Tunguska-Tesla Theory: Did Tesla Cause the Tunguska Explosion?
Tesla and Tunguska
Nikola Tesla was a brilliant inventor and scientist who lived at one of the most exciting times in history. In America, back in the late-19th century, it seemed new discoveries, inventions and human achievements were coming along by the bucketful.
The railroad had brought together the east and west coasts, cities were building not only outward but upward, and something called electricity was beginning to creep into homes and towns around the country.
Everyone knows Thomas Edison as the man behind the electric light bulb. But Edison had a protégé in Nikola Tesla, who would eventually go on to become a competitor. Tesla is known today as a key developer of alternating current, the very power that runs our lives. But not all of Tesla’s creations were so benign.
Tesla's Ultimate Invention
There are those who say Nikola Tesla invented a superweapon. He called it a Peace Ray, but others refer to it as a death ray, and it is said to have been capable of horrific amounts of destruction. This weapon held the power to destroy entire armies, and to completely annihilate targets halfway across the globe.
Tesla himself claims to have built and tested such a superweapon in the twilight of his career. But by then he had become increasingly eccentric, some say to the point of madness.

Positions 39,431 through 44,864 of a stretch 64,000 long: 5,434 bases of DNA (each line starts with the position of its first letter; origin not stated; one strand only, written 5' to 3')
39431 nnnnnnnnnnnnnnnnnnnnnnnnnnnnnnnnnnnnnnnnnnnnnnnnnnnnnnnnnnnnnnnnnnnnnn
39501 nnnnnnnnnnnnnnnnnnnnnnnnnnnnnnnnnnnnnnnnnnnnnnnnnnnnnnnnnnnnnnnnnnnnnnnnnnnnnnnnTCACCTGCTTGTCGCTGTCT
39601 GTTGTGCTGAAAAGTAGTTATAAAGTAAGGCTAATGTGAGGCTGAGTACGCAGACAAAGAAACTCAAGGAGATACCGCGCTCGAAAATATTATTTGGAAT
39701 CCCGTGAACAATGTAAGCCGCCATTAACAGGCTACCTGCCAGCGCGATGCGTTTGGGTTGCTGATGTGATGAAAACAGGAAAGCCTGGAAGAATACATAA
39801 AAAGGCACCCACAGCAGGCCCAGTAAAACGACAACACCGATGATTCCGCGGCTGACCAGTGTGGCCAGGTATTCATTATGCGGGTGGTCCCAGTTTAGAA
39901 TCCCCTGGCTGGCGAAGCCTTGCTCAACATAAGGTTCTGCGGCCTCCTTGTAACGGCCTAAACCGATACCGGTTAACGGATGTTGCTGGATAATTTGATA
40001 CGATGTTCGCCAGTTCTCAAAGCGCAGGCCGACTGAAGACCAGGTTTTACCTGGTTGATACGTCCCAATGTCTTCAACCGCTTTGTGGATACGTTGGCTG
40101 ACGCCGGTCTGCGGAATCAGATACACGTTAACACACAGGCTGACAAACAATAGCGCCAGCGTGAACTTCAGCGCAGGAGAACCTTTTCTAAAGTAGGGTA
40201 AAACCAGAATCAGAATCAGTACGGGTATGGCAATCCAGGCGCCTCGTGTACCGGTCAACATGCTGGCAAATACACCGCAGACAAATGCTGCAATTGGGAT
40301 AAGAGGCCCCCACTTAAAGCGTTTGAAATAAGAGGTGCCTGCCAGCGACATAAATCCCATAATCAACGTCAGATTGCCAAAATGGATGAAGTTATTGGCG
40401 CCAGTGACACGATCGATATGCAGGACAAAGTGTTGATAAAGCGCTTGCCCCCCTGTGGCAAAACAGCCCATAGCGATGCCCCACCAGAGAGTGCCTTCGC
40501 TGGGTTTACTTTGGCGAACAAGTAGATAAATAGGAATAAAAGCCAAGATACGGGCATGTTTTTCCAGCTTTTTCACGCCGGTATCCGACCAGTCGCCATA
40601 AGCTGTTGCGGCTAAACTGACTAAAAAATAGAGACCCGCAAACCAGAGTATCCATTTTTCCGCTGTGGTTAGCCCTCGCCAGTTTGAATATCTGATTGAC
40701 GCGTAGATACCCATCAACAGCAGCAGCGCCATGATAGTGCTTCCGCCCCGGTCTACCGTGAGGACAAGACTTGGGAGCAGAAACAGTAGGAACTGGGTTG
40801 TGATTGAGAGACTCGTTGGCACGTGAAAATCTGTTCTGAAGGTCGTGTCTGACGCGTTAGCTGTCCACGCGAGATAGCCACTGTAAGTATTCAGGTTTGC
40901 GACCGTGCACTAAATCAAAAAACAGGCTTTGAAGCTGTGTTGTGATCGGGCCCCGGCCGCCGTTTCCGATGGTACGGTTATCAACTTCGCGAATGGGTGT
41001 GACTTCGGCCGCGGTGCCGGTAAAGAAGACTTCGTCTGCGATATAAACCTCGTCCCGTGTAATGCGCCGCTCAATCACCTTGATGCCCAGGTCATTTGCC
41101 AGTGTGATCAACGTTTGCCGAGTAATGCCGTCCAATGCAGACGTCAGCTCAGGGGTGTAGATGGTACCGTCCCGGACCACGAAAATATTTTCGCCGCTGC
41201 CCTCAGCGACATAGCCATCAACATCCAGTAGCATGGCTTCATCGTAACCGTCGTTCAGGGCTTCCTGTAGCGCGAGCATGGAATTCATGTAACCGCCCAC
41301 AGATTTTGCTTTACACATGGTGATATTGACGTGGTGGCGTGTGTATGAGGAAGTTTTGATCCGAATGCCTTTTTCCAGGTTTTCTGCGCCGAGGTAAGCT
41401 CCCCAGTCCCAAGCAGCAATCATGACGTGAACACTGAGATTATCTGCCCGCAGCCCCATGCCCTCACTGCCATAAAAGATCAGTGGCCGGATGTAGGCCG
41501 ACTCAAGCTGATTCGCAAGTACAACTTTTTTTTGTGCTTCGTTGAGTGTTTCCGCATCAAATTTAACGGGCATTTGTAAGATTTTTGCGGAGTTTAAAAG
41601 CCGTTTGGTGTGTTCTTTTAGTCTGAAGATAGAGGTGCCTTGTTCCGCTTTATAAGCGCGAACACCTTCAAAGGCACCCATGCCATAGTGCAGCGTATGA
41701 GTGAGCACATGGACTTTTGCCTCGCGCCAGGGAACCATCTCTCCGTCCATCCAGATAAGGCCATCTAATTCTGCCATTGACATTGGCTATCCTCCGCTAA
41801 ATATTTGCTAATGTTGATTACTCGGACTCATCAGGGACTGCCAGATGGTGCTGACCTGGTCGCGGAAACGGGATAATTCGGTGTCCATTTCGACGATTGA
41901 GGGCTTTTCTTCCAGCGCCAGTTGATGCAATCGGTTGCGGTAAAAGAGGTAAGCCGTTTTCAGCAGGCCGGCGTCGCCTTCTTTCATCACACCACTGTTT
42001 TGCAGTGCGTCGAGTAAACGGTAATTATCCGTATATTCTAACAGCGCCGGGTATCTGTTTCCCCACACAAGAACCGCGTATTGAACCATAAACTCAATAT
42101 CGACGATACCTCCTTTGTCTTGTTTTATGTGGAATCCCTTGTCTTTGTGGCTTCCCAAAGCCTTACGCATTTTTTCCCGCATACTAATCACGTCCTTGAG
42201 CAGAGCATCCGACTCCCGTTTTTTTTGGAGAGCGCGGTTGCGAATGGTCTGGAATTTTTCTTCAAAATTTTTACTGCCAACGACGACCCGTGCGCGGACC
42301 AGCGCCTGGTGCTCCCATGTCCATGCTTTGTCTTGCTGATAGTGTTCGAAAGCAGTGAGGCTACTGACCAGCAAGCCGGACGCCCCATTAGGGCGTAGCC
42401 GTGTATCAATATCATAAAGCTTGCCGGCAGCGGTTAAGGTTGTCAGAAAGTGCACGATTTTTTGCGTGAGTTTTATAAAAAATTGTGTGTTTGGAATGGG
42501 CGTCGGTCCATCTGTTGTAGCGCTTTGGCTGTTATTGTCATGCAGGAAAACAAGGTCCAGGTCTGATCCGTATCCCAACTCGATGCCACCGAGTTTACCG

Tesla's involvement in many clandestine projects has long been speculated, from time travel in the Philadelphia Experiment, to an alleged Earthquake Machine. But the Death Ray would top them all.
But if he really did create such a device, where is the proof? Some say a cataclysmic 1908 explosion in a remote Tunguska River region of Russia may be the evidence of Tesla's ultimate invention.
The Tunguska Blast
When Russian mineralogist Leonid Kulik first overlooked the site he must have been stunned beyond words. Over 80 million trees demolished over a vast area greater than 2,000 square kilometers, blown down by some unknown force. They all lay all in a pattern revealing an epicenter near the Tunguska River, but Kulik could find no crater, nor anything that appeared to be the landing spot of whatever had caused the explosion.
Kulik was the first scientist to lead an expedition to the region, the site of the now-famous explosion. He wasn’t allowed the access to the site until the 1920’s, but the event had occurred in 1908.
Because of the delay in the investigation, and because it was such a remote area, there were few first-hand eyewitnesses who came forward. Those who did told a story of lights in the sky, balls of fire, and a tremendous blast that flattened everything in the area.
It was as though some unearthly power had reached down and smashed the landscape. Whatever it was had been incredibly powerful, and if it had targeted a populated area such as a city it would have inflicted catastrophic damage. A nuclear weapon is one of the few things that could conceivably cause such destruction, but the atom bomb hadn’t even been invented yet.
So, what happened?
What Caused the Tunguska Event?
Modern science offers several explanations for the blast at Tunguska. An inbound comet, asteroid or other projectile from space is the likely culprit. It may have entered Earth’s atmosphere and exploded with tremendous force before reaching the ground, flattening trees for miles without leaving a crater. This is the most widely accepted theory, and it seems plausible to many.